I like using upstart on Ubuntu to keep my node process running. Not sure
    if this is considered bad form, but I've been using it in production for
    about 8 months without any issues.

    https://gist.github.com/3911822

    If you're using screen, not to keep your node processes running, but just
    for doing things in the shell, I would recommend giving tmux a try.
    On Tuesday, October 16, 2012 2:53:18 AM UTC-4, William Myers wrote:

    Is that a way to run forever in an ssh connection so that it continues to
    run even after the connection has been severed?

    Currently, I have only had success with $ nohup node app.js however I
    would like to use forever and thought that it could be used like a daemon
    tool to keep a process going.
    --
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  • William Myers at Oct 20, 2012 at 1:09 am
    I appreciate everyone's great insight and I will go with upstart!

    On Oct 19, 2012, at 8:21 AM, Tim Caswell wrote:

    I run all my sites using upstart.

    http://creationix.com/
    http://howtonode.org/
    http://nodebits.org/
    http://luvit.io/

    The sites themselves are mostly static content, so I don't need
    cluster or anything. The auto-restart directive in upstart keeps them
    running between crashes and server reboots perfectly.

    On Thu, Oct 18, 2012 at 10:59 PM, Jacob Groundwater
    wrote:
    +1 for upstart - I think using the platform native tools is good form

    It can also be complimented with
    [start-stop-daemon](http://man.he.net/man8/start-stop-daemon) when required.
    On Thursday, October 18, 2012 6:39:24 AM UTC-7, Clay Simmons wrote:

    I like using upstart on Ubuntu to keep my node process running. Not sure
    if this is considered bad form, but I've been using it in production for
    about 8 months without any issues.

    https://gist.github.com/3911822

    If you're using screen, not to keep your node processes running, but just
    for doing things in the shell, I would recommend giving tmux a try.
    On Tuesday, October 16, 2012 2:53:18 AM UTC-4, William Myers wrote:

    Is that a way to run forever in an ssh connection so that it continues to
    run even after the connection has been severed?

    Currently, I have only had success with $ nohup node app.js however I
    would like to use forever and thought that it could be used like a daemon
    tool to keep a process going.
    --
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  • Jacob Groundwater at Oct 22, 2012 at 6:01 pm
    I have been using Foreman to run my jobs locally which can also export
    upstart jobs.

    Foreman is a ruby gem however, so over the weekend I decided to port a Node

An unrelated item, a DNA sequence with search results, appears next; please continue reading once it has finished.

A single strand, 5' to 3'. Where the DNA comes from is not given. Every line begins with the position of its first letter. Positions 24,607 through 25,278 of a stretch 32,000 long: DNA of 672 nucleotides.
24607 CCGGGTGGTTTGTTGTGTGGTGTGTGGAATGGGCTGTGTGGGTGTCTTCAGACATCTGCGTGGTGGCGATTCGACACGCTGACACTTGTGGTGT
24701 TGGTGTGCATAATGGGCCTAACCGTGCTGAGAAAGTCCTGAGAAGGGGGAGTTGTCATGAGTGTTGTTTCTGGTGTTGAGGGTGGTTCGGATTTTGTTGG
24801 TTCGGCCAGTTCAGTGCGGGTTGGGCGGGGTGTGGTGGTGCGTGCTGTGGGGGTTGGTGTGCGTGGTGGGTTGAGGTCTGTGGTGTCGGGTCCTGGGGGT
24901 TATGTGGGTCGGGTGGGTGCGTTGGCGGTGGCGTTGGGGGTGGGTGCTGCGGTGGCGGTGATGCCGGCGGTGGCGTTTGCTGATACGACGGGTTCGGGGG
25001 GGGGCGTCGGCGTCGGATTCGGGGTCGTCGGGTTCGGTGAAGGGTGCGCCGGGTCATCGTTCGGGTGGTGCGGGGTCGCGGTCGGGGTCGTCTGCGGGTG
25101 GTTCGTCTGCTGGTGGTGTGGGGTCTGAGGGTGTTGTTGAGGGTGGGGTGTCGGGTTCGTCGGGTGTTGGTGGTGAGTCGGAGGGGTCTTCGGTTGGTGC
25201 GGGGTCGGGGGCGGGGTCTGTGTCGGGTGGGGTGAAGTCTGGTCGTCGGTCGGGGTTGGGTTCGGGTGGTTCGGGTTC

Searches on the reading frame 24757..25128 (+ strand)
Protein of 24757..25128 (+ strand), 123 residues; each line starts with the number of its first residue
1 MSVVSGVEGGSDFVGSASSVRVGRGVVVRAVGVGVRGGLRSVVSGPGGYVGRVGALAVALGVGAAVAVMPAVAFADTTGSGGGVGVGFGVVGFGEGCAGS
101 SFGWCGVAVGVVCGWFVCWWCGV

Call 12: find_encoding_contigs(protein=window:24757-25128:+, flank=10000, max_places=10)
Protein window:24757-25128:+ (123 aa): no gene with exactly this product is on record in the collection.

version of foreman. http://nodefly.github.com/node-foreman/

    I will be adding to the module over the next few weeks, if anyone would
    like to help field test it, it would be much appreciated. It can export
    upstart jobs that are not foreman dependent, so that should lower the risk
    of using it.

    Thanks!

    - Jacob Groundwater
    On Fri, Oct 19, 2012 at 6:09 PM, William Myers wrote:

    I appreciate everyone's great insight and I will go with upstart!

    On Oct 19, 2012, at 8:21 AM, Tim Caswell wrote:

    I run all my sites using upstart.

    http://creationix.com/
    http://howtonode.org/
    http://nodebits.org/
    http://luvit.io/

    The sites themselves are mostly static content, so I don't need
    cluster or anything. The auto-restart directive in upstart keeps them
    running between crashes and server reboots perfectly.

    On Thu, Oct 18, 2012 at 10:59 PM, Jacob Groundwater
    wrote:
    +1 for upstart - I think using the platform native tools is good form

    It can also be complimented with
    [start-stop-daemon](http://man.he.net/man8/start-stop-daemon) when
    required.
    On Thursday, October 18, 2012 6:39:24 AM UTC-7, Clay Simmons wrote:

    I like using upstart on Ubuntu to keep my node process running. Not
    sure
    if this is considered bad form, but I've been using it in production
    for
    about 8 months without any issues.

    https://gist.github.com/3911822

    If you're using screen, not to keep your node processes running, but
    just
    for doing things in the shell, I would recommend giving tmux a try.
    On Tuesday, October 16, 2012 2:53:18 AM UTC-4, William Myers wrote:

    Is that a way to run forever in an ssh connection so that it
    continues to
    run even after the connection has been severed?

    Currently, I have only had success with $ nohup node app.js however I
    would like to use forever and thought that it could be used like a
    daemon
    tool to keep a process going.
    --